NORDP goes to SRA

By Gretchen Kiser

Last month, Oct.17-21, NORDP members presented a poster at the SRA International conference in Las Vegas. Terri Solberg, Lorraine Mulfinger, Ann McGuigan, and I authored the poster, covering the highlights from our recent analysis of the NORDP 2015 annual salary survey (members-only detailed information can be found here). The poster also presented some basics of research development (RD) and the RD professional, as well as NORDP as an organization. Lorraine and I were both in attendance, and we can tell you that the poster received much interest.  Many of the SRA attendees that visited the poster were RD professionals and just didn’t know it; they appreciated knowing there was an organization of like peers and were interested in learning more. Everyone who visited the poster was very interested in the salary information and found the potential of a salary calculator tool very helpful.  We had 80 take-away poster handouts and every one of them was distributed!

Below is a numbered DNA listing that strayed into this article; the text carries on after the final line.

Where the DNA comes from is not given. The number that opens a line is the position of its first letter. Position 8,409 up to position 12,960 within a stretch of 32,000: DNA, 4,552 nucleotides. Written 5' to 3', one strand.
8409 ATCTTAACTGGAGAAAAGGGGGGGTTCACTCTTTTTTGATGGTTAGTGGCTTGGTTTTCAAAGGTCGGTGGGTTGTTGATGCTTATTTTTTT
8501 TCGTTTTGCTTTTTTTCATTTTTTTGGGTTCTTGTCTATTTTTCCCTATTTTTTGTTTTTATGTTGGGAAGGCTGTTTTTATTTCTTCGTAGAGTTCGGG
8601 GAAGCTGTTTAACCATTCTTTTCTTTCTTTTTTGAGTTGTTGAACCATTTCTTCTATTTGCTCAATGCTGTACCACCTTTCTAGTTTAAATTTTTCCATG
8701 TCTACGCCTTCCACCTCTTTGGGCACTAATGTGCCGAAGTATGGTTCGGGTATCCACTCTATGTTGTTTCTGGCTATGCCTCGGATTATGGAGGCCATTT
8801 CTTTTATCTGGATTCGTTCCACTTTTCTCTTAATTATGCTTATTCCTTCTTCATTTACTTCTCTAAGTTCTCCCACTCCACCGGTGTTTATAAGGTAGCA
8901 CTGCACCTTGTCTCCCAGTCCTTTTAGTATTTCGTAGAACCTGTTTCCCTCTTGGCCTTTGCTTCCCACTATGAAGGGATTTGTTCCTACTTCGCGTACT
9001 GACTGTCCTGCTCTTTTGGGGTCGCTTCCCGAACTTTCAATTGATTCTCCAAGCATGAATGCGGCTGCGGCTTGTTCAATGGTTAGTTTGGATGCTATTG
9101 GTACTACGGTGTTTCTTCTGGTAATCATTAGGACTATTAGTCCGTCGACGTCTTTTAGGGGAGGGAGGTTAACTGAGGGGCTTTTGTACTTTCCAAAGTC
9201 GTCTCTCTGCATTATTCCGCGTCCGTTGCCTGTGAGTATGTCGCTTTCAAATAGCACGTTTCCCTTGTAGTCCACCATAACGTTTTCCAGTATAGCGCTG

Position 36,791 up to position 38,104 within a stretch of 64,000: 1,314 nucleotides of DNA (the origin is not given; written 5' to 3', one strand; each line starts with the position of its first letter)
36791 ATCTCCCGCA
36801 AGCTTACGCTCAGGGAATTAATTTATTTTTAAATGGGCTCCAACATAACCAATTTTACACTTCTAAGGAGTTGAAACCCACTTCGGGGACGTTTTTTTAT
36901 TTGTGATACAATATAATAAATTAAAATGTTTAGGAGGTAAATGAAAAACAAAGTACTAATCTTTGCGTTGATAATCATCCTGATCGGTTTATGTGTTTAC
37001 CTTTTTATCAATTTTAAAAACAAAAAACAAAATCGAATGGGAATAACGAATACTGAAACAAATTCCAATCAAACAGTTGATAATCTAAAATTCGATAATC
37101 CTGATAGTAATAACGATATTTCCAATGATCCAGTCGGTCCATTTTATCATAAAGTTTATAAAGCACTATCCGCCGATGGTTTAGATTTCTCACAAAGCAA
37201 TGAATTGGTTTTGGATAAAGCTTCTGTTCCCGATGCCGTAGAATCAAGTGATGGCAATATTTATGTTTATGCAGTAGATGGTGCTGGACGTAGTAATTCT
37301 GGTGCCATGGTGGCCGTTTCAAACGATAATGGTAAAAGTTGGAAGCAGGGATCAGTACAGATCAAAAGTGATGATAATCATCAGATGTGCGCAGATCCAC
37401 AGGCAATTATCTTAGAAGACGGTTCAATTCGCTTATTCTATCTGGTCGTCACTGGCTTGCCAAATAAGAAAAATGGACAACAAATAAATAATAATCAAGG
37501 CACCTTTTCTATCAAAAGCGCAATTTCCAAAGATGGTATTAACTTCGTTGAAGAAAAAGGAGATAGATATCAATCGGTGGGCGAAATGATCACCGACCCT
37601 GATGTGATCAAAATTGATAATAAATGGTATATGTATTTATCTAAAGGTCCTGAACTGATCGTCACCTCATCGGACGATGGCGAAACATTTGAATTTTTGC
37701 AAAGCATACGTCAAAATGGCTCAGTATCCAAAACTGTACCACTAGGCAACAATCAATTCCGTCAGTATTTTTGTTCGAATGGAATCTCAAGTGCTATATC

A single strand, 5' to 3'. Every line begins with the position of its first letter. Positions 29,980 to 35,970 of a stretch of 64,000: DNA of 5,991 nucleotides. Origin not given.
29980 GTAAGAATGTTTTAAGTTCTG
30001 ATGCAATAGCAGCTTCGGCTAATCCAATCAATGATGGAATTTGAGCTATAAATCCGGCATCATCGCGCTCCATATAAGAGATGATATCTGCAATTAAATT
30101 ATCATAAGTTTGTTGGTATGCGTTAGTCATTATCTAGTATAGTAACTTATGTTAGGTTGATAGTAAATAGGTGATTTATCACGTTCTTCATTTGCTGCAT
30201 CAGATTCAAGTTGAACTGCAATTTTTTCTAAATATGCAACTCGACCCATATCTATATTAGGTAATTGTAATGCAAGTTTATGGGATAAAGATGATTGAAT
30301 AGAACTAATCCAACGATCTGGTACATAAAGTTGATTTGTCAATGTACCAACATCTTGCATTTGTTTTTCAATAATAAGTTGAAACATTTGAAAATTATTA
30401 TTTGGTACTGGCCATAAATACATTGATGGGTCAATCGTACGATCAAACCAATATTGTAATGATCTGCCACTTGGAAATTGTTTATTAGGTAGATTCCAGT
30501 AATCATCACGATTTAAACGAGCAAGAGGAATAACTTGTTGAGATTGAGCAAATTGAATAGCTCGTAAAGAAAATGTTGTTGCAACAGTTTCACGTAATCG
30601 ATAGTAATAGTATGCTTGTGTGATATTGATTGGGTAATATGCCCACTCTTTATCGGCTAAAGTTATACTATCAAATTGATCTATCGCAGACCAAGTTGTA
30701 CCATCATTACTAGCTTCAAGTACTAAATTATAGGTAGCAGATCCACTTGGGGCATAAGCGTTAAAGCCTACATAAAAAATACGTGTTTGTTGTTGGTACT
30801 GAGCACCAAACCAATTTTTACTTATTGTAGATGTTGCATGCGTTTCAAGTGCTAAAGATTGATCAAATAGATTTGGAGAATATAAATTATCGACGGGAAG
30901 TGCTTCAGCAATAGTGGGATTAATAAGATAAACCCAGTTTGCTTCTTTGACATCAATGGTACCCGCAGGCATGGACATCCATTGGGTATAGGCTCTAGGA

Notably, there was also a poster and associated presentation from Jennifer Sambrook et al. that described a meta-analysis of research administrator (RA) survey data across time (including data from a 1968 SRA survey). They described several interesting trends within the ranks of research administrators: RAs have gone from being primarily male in 1968 to predominantly female in 2015, the average age of an RA is increasing, the number of RAs with a Master’s degree in on the upward trend, and salaries in the last five years have not changed much and sit around 40% with a median salary between $50K and $75K (with another 25% between $75K and $100K). Interestingly, the NORDP salary survey showed that the majority of RD professionals’ salaries are similarly distributed, even though the highest degree earned is significantly higher – 37% of RAs are Bachelor degree holders vs. 9% of RD professionals; 46% of RAs are Masters degree holders vs. ~52% of RD professionals; and 9% of RAs are Doctoral degree holders vs. 37% of RD professionals.  Hmm…

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Author: Julie Rogers

Research Development Associate, Oregon Health & Science University

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